Sweden joins Canadian-led NATO force in Latvia

(Ottawa) Sweden’s prime minister says his country is considering joining a Canadian-led NATO brigade in Latvia.


In a speech to a national security conference on Monday, Ulf Kristersson said his government intended to provide a reduced battalion.

Battalion forces typically number up to a thousand soldiers, while brigades typically number between 3,000 and 5,000 personnel.

NATO allies agreed to increase eight existing battle groups in Eastern Europe to brigade size.

Canada leads a group of ten other nations in Latvia and pledged last year to add a squadron of Leopard 2 tanks to the troop.

Sweden and Finland have applied to join NATO following the start of Russia’s invasion of Ukraine in early 2022, after decades of neutrality. Finland was confirmed as a member last year, but Sweden’s application still awaits final approval from Turkey and Hungary.

The battle group in Latvia was created in 2017 and has 1,700 soldiers, including around 1,000 Canadians.

Canada plans to more than double its presence in Latvia by 2026 to reach 2,200 permanently deployed soldiers. This is already Canada’s largest international deployment.

Latvian Defense Minister Andris Spruds posted a message on the social network X on Monday to thank Sweden for its contribution.

“We are pleased with this important decision, which, together with Sweden’s upcoming admission to NATO, will constitute an important investment in strengthening Latvia’s regional security and defense,” he wrote.

Kristersson also mentioned in his speech that Sweden would spend an additional 27 billion Swedish crowns on defense this year to meet NATO’s target of spending 2% of its GDP on defense.

“Defense spending will have doubled between 2020 and 2024 – and with greater resources comes greater responsibility to use them effectively. Defending Sweden in times of war is our defining task,” he said, according to an English text of the speech posted online by the prime minister’s office.

Sweden waiting

Turkey’s foreign affairs committee approved Sweden’s NATO membership last month, but it still needs the green light from Turkey’s general assembly and the signature of President Recep Tayyip Erdogan.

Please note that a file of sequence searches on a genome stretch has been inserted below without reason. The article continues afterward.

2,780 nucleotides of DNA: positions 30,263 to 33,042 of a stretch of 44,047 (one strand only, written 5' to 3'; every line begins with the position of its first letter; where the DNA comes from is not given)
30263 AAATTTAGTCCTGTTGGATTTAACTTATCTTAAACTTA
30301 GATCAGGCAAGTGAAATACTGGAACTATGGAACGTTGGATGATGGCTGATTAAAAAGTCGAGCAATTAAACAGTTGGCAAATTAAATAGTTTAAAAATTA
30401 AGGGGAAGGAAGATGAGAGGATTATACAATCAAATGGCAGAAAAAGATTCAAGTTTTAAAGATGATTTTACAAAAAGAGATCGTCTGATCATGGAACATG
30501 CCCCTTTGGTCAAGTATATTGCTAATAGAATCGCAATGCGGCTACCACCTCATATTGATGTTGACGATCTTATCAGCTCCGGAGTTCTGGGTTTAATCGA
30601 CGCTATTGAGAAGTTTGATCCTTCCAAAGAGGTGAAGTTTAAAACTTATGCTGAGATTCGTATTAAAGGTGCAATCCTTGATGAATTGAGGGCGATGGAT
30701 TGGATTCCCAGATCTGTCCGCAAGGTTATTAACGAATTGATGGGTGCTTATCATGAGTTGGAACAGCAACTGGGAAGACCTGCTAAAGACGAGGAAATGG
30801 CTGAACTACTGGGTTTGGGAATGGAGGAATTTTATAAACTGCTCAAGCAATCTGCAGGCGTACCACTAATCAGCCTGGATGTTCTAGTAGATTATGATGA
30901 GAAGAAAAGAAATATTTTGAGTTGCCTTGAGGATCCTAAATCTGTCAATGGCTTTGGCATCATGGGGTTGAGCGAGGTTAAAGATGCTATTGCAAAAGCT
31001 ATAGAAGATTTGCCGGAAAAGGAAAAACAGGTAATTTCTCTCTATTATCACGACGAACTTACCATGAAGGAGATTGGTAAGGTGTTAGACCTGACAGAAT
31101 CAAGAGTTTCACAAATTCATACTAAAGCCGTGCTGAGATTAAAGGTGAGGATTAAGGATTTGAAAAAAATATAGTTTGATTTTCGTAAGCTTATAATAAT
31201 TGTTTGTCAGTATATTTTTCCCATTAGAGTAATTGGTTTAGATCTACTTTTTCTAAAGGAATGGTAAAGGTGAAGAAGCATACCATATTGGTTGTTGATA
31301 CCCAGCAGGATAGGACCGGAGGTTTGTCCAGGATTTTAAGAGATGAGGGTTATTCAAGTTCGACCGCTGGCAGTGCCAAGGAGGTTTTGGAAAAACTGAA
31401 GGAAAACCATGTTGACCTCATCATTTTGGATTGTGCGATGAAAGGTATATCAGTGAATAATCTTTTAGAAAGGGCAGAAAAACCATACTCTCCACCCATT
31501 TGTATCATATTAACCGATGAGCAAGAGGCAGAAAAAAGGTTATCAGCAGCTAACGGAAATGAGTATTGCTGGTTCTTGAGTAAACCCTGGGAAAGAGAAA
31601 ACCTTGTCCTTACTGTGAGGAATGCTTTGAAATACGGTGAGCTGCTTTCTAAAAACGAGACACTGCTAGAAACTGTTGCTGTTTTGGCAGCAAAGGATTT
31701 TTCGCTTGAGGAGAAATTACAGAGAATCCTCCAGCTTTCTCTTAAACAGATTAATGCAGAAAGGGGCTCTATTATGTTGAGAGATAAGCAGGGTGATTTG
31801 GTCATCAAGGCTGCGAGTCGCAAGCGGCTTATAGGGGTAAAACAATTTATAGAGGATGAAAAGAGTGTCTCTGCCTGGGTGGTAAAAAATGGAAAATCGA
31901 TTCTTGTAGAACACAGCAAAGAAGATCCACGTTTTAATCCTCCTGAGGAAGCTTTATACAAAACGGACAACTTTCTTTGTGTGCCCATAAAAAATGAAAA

All existing NATO members must agree before a new country can join the alliance.

Turkey and Hungary both refused to endorse Sweden last July when the leaders of the 31 countries gathered in Lithuania for its annual summit. It is unclear when ratification could take place in Hungary. Some observers have claimed that Hungary is using its potential veto power to extract concessions from the European Union.

Hungarian officials have repeatedly said their country would not be the last NATO member to support Sweden’s candidacy. However, the government has not indicated what it might need from Stockholm moving forward.

Turkey’s opposition to Sweden’s NATO membership stems from its fears that the Nordic country is being too lenient toward supporters of Kurdish militants and other groups seen as security threats.

Sweden has strengthened its anti-terrorism laws to address security concerns and pledged to change customs arrangements and take steps to introduce visa-free European travel for Turkish citizens.

Last month, Mr. Erdogan linked Sweden’s NATO membership to Ankara’s efforts to buy American-made F-16 fighter jets. The leader also called on Canada and other NATO allies to lift the arms embargo on Turkey.

The administration of US President Joe Biden supports Turkey’s request for the F-16, but within the US Congress there is strong opposition to the arms sale to Turkey. Turkey wants to buy 40 new F-16 fighter jets and modernization kits for its existing fleet.

With the Associated Press


reference: www.lapresse.ca

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